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Florida Gov. Rick Scott says there's damage across the state caused by Hurricane Irma and it's still too unsafe for residents to go outside or return from evacuation.

In Miami-Dade County, where roads flooded and debris flew, around three-quarters of residents (820,000 out of 1.1 million) are without power as of Monday.

Damaged boats at Miami's Dinner Key marina after Hurricane Irma swept through on Monday.

High winds snapped power lines and left about 5.8 million Florida homes and businesses without power.

WILLIAM PITTMAN: Our lights have been out, went out at about 4:30 this morning, and they're still out. That's why he hasn't opened his refrigerator yet. Do not come back to the evacuation zones. For many, that will be the first step to moving past Irma. That's 64 percent of the state's power customers, and there are several counties where 80-90 percent of customers are without power.

Florida Governor Rick Scott said on Twitter he was joining members of the U.S. Coast Guard to view damage from Irma in the Florida Keys.

Collier, Lee, Volusia, Brevard and Hillsborough counties each had more than 200,000 customers in the dark. He called the scope unprecedented. Most of the outages were in Southeast Florida. I don't think any utility in the country ever has.

Its ferocity as it bore down on hurricane-prone Florida prompted one of the largest evacuations in USA history.

Storm chasers stood outside to measure the storm's strength. Incredibly, Irma was a hurricane for 11.25 days, which is the most since Ivan in 2004.

The storm is expected to further weaken as it moves through Columbus and then northwest through Alabama and into Tennessee. FPL's president asked for patience. FEMA chief Brock Long said some places won't have electricity for weeks.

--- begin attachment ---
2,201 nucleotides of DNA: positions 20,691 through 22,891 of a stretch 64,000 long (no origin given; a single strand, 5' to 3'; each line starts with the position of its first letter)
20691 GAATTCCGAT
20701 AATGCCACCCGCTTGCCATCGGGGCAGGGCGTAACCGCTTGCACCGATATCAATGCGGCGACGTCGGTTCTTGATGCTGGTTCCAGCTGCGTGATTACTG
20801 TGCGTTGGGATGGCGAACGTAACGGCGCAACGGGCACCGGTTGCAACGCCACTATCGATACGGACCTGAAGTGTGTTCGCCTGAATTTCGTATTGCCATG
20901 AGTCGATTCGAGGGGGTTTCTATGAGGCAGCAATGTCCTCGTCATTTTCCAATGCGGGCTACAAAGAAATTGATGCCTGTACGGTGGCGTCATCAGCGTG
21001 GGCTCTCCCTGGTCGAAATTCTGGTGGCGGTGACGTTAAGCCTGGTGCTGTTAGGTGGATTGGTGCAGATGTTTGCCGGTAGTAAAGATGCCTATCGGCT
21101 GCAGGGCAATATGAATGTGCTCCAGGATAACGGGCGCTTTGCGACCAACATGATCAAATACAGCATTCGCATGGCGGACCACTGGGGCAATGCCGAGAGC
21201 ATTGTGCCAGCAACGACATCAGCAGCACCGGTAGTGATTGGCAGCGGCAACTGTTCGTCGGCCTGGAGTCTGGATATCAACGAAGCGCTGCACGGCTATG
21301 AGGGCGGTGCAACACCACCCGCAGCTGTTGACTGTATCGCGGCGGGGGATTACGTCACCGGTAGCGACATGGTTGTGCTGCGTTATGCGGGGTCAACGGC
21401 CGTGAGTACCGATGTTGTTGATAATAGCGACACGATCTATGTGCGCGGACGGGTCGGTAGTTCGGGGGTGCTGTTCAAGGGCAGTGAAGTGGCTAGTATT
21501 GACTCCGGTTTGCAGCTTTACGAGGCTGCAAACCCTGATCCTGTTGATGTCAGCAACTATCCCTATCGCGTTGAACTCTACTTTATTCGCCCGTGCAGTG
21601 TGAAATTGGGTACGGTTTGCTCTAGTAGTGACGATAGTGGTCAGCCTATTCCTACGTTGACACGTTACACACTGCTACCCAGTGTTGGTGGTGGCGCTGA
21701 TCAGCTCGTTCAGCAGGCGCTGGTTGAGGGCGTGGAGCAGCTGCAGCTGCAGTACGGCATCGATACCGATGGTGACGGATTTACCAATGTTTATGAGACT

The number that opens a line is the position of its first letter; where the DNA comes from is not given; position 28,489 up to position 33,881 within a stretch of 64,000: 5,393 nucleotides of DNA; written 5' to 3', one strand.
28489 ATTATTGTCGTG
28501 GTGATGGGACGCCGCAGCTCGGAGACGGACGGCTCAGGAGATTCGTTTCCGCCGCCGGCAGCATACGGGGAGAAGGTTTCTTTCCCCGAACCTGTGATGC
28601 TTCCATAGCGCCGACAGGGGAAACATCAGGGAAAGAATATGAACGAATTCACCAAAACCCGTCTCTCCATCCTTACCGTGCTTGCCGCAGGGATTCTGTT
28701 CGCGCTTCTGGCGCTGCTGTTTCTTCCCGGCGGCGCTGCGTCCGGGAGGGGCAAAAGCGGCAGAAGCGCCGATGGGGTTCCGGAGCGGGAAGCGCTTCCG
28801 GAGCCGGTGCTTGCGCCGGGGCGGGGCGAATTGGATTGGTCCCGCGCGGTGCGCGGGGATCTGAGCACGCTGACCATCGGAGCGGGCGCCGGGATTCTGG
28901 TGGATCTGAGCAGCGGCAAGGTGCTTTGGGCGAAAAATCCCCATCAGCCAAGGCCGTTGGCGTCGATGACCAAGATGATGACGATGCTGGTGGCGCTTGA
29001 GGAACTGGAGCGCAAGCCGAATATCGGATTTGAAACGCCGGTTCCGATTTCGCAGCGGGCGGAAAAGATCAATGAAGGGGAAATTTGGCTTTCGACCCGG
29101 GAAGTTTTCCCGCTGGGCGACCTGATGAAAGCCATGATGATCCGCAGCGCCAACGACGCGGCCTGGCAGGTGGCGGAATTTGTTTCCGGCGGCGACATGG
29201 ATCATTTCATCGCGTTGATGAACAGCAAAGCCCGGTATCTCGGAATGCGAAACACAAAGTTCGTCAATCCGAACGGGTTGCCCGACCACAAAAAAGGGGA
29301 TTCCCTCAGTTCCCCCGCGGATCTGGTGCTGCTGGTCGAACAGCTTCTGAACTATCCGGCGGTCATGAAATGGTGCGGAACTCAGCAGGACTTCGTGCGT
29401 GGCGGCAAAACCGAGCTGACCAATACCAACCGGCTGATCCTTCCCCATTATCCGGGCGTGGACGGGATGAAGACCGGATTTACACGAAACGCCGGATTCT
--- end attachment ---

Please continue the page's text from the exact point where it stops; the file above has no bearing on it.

Residents who needed help getting out were urged to put a white flag, T-shirt, or other white object in front of their home to grab the attention of search and rescue teams. The crews will focus on critical infrastructure like hospitals and police stations. "We expect the west coast to be the hardest-hit area, requiring an extensive rebuild of our energy grid". And we'll work to get some of those areas up as quickly as possible as well.

Electric service could be out indefinitely for many across the South as crews prepared to fix fallen lines in the storm's wake.

Unsafe storm surge is still expected, ranging from 1-2 feet at north Miami Beach to Cape Sable, including the Florida Keys, to 4-6 feet at Clearwater Beach and 2-4 feet at Tampa Bay. It could remain a risky storm throughout that time. The city has its own power grid.

"We're going to start demobilizing assets today, resources, that we don't think we need any more", the director of Emergency Management said. He tells member station WFSU they're anxious about risky conditions and plan to ramp up restoration efforts tomorrow. We're drawing every resources we can.